The Banshees of Inisherin Review: What Can We Expect From the Movie?

Colin Farrell and Brendan Gleeson being the 21st century’s counterpart to Laurel and Hardy is something I did not have on my lifetime cinematic bingo card, and I guarantee you did not either. Still, there’s that.

In both “The Banshees of Inisherin” and “In Bruges,” both written and directed by the frequently charmingly twisted Martin McDonagh, the Irish performers demonstrate chemistry and virtuoso interplay that calls to mind no one so much as the masters of the early 20th-century Comedy of Exasperation.

What Can We Expect From the Movie?

To be expected from a McDonagh play, there is both humour and embarrassment in this one. The first shot is a gorgeous bird’s-eye view of the same Irish island, verdant against a blue sky (in this picture it only rains at night, which, considering actual weather patterns in Ireland, places the film in yet another genre, that of fantasy).

The Carter Burwell music transports us to a simpler period, and we see that Pádraic (Farrell), a milk farmer, has it pretty good: he and his sister live in a cosy cottage, and he seems to check in on his old friend Colm (Gleeson) every day at two. His sister Siobhán (Kerry Condon) responds cynically to his predeparture Colm statement with, “Maybe he just don’t like you no more.”

The Banshees of Inisherin Review

It seems that this is a case of accidental prophesy. Cause Colm turns down Pádraic. Colm gradually comes to view Pádraic as boring (the earnest fellow’s speech is definitely restricted, if kind), and he eventually comes to the conclusion that he has other things to do with his time, such as composing songs on his fiddle.

Colm admits his own feelings of hopelessness in a confession to the island’s priest. Actually, he has a lot more going on than that.

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How Were the Events of Banshees Mentioned?

Several times during the events of “Banshees,” which take place in 1923, characters mention hearing gunfire on the mainland. In a way, the rivalry between Colm and Pádraic can be seen as a metaphor for the Irish Civil War of the time, but the film succeeds most when it avoids focusing on that metaphor.

To the point that it becomes quite gory as a statement on a uniquely Irish brand of stubbornness. For example, Colm threatens Pádraic with finger amputation if Pádraic persists in talking to or at him after Colm has made it obvious that he does not wish to be bothered with such discourse.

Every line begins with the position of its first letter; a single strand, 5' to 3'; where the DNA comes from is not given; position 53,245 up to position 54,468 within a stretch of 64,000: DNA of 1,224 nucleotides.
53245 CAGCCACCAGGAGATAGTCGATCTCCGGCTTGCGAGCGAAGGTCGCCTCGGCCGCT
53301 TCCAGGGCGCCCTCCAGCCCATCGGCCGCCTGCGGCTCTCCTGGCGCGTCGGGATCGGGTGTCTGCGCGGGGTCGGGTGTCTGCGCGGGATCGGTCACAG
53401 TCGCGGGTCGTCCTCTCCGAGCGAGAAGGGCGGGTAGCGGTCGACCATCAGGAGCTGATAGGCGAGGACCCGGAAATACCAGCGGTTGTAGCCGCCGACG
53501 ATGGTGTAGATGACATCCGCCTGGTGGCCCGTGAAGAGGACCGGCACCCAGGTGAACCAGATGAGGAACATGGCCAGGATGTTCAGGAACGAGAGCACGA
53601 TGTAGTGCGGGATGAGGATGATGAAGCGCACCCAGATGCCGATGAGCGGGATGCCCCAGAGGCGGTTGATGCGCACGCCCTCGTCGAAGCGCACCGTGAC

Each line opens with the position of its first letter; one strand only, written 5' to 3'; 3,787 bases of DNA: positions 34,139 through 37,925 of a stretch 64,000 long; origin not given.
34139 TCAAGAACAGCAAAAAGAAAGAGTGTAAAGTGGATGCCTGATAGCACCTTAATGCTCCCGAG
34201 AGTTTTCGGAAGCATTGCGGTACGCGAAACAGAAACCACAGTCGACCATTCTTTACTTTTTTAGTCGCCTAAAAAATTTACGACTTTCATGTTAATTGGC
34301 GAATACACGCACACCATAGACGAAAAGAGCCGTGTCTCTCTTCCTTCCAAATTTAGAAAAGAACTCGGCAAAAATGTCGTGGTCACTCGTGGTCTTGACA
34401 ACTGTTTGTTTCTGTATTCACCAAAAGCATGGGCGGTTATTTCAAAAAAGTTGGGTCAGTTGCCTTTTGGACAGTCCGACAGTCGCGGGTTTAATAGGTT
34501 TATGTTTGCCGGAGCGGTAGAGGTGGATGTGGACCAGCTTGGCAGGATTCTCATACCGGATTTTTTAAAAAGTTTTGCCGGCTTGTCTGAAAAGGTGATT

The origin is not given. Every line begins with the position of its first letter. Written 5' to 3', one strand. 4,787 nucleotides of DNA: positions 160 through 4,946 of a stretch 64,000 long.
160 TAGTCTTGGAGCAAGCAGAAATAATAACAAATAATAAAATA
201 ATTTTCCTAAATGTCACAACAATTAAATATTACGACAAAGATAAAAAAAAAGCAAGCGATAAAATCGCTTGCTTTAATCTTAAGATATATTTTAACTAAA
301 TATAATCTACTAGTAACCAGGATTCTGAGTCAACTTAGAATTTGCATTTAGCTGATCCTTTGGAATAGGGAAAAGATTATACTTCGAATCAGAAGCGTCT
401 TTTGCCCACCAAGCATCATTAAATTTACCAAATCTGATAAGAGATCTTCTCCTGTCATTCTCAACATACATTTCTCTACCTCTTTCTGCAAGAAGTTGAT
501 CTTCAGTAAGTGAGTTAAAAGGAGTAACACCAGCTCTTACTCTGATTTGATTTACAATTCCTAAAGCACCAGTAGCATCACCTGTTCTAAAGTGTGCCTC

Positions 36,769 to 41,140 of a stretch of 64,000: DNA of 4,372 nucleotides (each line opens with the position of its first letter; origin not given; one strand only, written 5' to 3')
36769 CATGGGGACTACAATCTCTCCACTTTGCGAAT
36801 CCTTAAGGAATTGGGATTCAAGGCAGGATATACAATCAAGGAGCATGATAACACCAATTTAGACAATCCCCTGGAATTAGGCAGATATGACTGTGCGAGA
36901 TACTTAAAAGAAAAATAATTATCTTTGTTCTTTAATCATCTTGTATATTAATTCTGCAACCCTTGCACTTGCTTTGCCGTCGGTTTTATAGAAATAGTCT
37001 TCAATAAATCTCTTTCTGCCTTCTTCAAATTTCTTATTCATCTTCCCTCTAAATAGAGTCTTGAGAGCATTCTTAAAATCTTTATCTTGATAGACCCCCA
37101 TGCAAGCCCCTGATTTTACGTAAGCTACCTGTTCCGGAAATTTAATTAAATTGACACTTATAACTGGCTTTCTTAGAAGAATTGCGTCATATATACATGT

Considering that Colm is a fiddler who enjoys playing the instrument, this is a tactic that is even more counterproductive than severing one’s nose to spite one’s face.

The Banshees of Inisherin Review

Colm finally gives in after Pádraic repeatedly shoves himself in his direction. One of the film’s most ingenious devices is how quickly McDonagh has the audience sympathise with Colm rather than Pádraic. Yes, Colm’s abrupt break in friendship comes out as nasty, but why can’t Pádraic leave the guy alone?

There is truth to what Colm is saying. These are the breaks, socially speaking, and Colm is probably better for Pádraic than Dominic, the really rude son of the policeman who makes Pádraic look like an urbane conversationalist. A relaxed jaw and bulging eyes are the result of someone removing fingers. When will this madness stop?

Nobody does self-loathing like the Irish, and with this film, McDonagh is on far surer footing than when he tried to tell America a thing or two with “Three Billboards Outside Ebbing, Missouri” in 2017. When Colm displays concern for Pádraic after Pádraic gets a thrashing from Dominic’s bastard cop father, it’s a bit puzzling. As a writer, he frequently refutes such claims with sobering observations.

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How Was the Performance of Farrell?

The Banshees of Inisherin Review

And as a filmmaker, he orchestrates the back-and-forth between Farrell and Gleeson with the finesse of someone who values these actors as much as discerning viewers do. They’re not afraid to let it all hang out; Farrell does some of his best acting with his creased brows, and Gleeson’s look is equal parts death ray and mystery.

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Sometimes the pauses these guys put on are funnier than the quips McDonagh has written for them. Barry Keoghan’s Dominic is so endearingly vulnerable that his very amusing vulgar brashness almost steals the show from the leads. Overall, a superb performance.

After attending the screening at the Venice Film Festival on September 5th, we wrote this review. On October 21st, it will premiere exclusively in theatres.

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